2. Create a boot disk.
  3. Now that music manufacturers like Sony have decided to attack their customers' computers via rootkits, you may want to disable running programs on a CD-ROM automatically!
  4. A trivial speed-up is to have Windows not look for the floppy on boot. You can still use the floppy, if you have one. To do this, here's what MS says:
    1. Right-click My Computer, click the Properties button, and then click the Performance tab.
    2. Click the File System button and then click the Floppy Disk tab.
    3. Clear the option to Search for new floppy disk drives each time your computer starts.

You might want to take a peek at my article on securing Windows.

Defragment the disk when you're done, going to Start -> Programs -> Accessories -> System Tools -> Disk Defragmentor. Windows 98 is very poor at this.

There are lots of sources for useful Windows programs. TheOpenCD is very selective, so its stuff is known-good and easy to install. OSSwin project lists open source software for Windows. I'm sure there are more sources of information.

I do have a remaining problem, specific to many Toshiba laptops (including my Toshiba 2100CDT). The problem is that the Toshiba's hardware lies; its video card says it supports up to 1600x1200, and it does -- but only to an external monitor. The built-in display only supports 800x600, though, which is pretty limiting, and it can't seem to explain that well to software. When games ask what's the "max screen resolution", they get a larger number, and then try to use it. The Toshiba then does "hardware panning" (aka virtual desktop), which is fundamentally stupid. In other words, you can never see the whole screen at one time, because the software thinks you're seeing everything, and the hardware never lets the software know otherwise. I've never found a situation where I wanted hardware-based panning; it's extremely hard to do anything useful when you can't see the whole screen! That means many games won't work, because I can't see the whole screen. This seems to be a fundamental failing with the machine that was true when it was sold, so it's not like this is a new problem. Disabling "panning.sys" in config.sys (run "msconfig" for an easy way to do this) doesn't seem to help.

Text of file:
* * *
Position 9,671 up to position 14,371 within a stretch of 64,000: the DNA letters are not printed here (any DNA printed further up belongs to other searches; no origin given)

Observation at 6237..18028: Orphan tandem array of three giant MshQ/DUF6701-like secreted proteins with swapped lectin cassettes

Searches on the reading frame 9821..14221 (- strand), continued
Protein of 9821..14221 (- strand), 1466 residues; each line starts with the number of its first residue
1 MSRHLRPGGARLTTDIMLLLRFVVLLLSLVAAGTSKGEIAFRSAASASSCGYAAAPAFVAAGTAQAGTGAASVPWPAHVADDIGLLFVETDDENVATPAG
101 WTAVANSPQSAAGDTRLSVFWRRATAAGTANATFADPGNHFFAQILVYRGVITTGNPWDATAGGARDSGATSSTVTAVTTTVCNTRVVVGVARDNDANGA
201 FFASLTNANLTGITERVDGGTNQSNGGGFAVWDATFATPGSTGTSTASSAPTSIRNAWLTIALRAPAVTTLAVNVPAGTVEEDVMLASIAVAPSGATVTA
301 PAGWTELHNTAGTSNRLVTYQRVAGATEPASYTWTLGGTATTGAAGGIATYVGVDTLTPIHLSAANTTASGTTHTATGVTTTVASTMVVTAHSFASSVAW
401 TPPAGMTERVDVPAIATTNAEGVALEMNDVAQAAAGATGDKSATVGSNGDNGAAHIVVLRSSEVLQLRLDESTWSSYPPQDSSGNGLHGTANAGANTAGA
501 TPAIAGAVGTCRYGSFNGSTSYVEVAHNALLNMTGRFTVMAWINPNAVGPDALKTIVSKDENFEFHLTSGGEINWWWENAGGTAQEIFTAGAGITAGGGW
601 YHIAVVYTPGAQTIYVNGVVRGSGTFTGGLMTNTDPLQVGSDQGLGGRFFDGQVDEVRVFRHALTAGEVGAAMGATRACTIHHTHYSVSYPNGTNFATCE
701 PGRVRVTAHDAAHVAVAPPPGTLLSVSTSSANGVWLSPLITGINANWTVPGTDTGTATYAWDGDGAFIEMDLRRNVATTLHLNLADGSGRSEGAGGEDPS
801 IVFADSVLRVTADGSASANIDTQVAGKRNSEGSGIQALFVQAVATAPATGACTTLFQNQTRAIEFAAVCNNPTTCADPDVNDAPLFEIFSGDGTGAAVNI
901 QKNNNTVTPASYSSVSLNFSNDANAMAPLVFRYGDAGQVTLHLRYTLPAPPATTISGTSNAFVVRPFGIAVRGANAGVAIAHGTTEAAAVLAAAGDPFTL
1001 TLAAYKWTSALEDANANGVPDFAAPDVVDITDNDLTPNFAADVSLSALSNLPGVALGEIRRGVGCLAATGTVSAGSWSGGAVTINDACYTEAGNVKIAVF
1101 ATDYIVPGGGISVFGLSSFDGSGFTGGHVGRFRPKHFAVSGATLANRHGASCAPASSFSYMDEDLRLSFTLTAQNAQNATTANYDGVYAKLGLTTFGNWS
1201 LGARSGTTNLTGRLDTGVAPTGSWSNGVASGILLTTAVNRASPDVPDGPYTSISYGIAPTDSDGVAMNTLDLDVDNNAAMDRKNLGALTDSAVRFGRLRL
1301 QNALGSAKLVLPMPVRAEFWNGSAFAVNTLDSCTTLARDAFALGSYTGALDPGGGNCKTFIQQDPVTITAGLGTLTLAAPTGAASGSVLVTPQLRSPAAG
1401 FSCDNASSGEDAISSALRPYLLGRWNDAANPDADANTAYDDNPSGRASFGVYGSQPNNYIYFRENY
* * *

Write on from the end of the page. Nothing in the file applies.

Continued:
This is only a problem in Windows, and not in Linux. In Linux you can prevent panning directly. I could write an assembly program to disable this, but I doubt I'll bother. This is really a nasty problem -- what's the point of having a "feature" that makes software unusable? This makes using fun free games like Battle for Wesnoth inaccessible on Windows while there's no separate attached screen. (Battle for Wesnoth works just fine on Linux).

Boot Floppy for Windows (First Partition)

Most of the time, I boot into Linux, it's more pleasant to use. But I've set things up so that I can boot into Windows if I wish. However, I found it was convenient to have a "key floppy" that simply forced the system to boot the first partition (Windows)... otherwise, it would by default boot Linux.

So how do you create a boot device (say, a floppy, stick, or something else) that boots something particular? The general idea is discussed in "Boot with GRUB" by Wayne Marshall, which tells how to create a floppy disk that boots grub, including a configuration file. This is much better than using Windows' SYS command for booting Windows; it's more flexible, and the system won't think a file is still open after it's started.

Here are the commands (on Linux) to create such a thing:

fdformat /dev/fd0
/sbin/mkfs -t vfat /dev/fd0
mount -t vfat /dev/fd0 /media/floppy
mkdir -p /media/floppy/boot/grub
cd /boot/grub
cp stage* grub.conf /media/floppy/boot/grub
cd /media/floppy/boot/grub
Now you edit grub.conf on /media/floppy/boot/grub, at least change default= so Windows is the default. Here's a good sample grub.conf file:
title Windows
        rootnoverify (hd0,0)
        chainloader +1
Then let's finish setting up the floppy:
cp grub.conf menu.lst
umount /media/floppy
  root (fd0)
  setup (fd0)


Well, after all that, I have a laptop... with Ethernet and wireless, dual-booting Windows and Fedora Core. It's certainly not a high-end machine, but I only spent $70, so the price is pretty nice. I'm not the only one; others have found the pleasure of reviving an old laptop. It takes a little while for the laptop to boot, or to load big programs (like, but once it gets started it runs very well. Fun!

Feel free to see my home page at You may also want to look at my paper More than a Gigabuck: Estimating GNU/Linux’s Size, my article Why OSS/FS? Look at the Numbers!, and my papers and book on how to develop secure programs.

(C) Copyright 2005 David A. Wheeler. All rights reserved.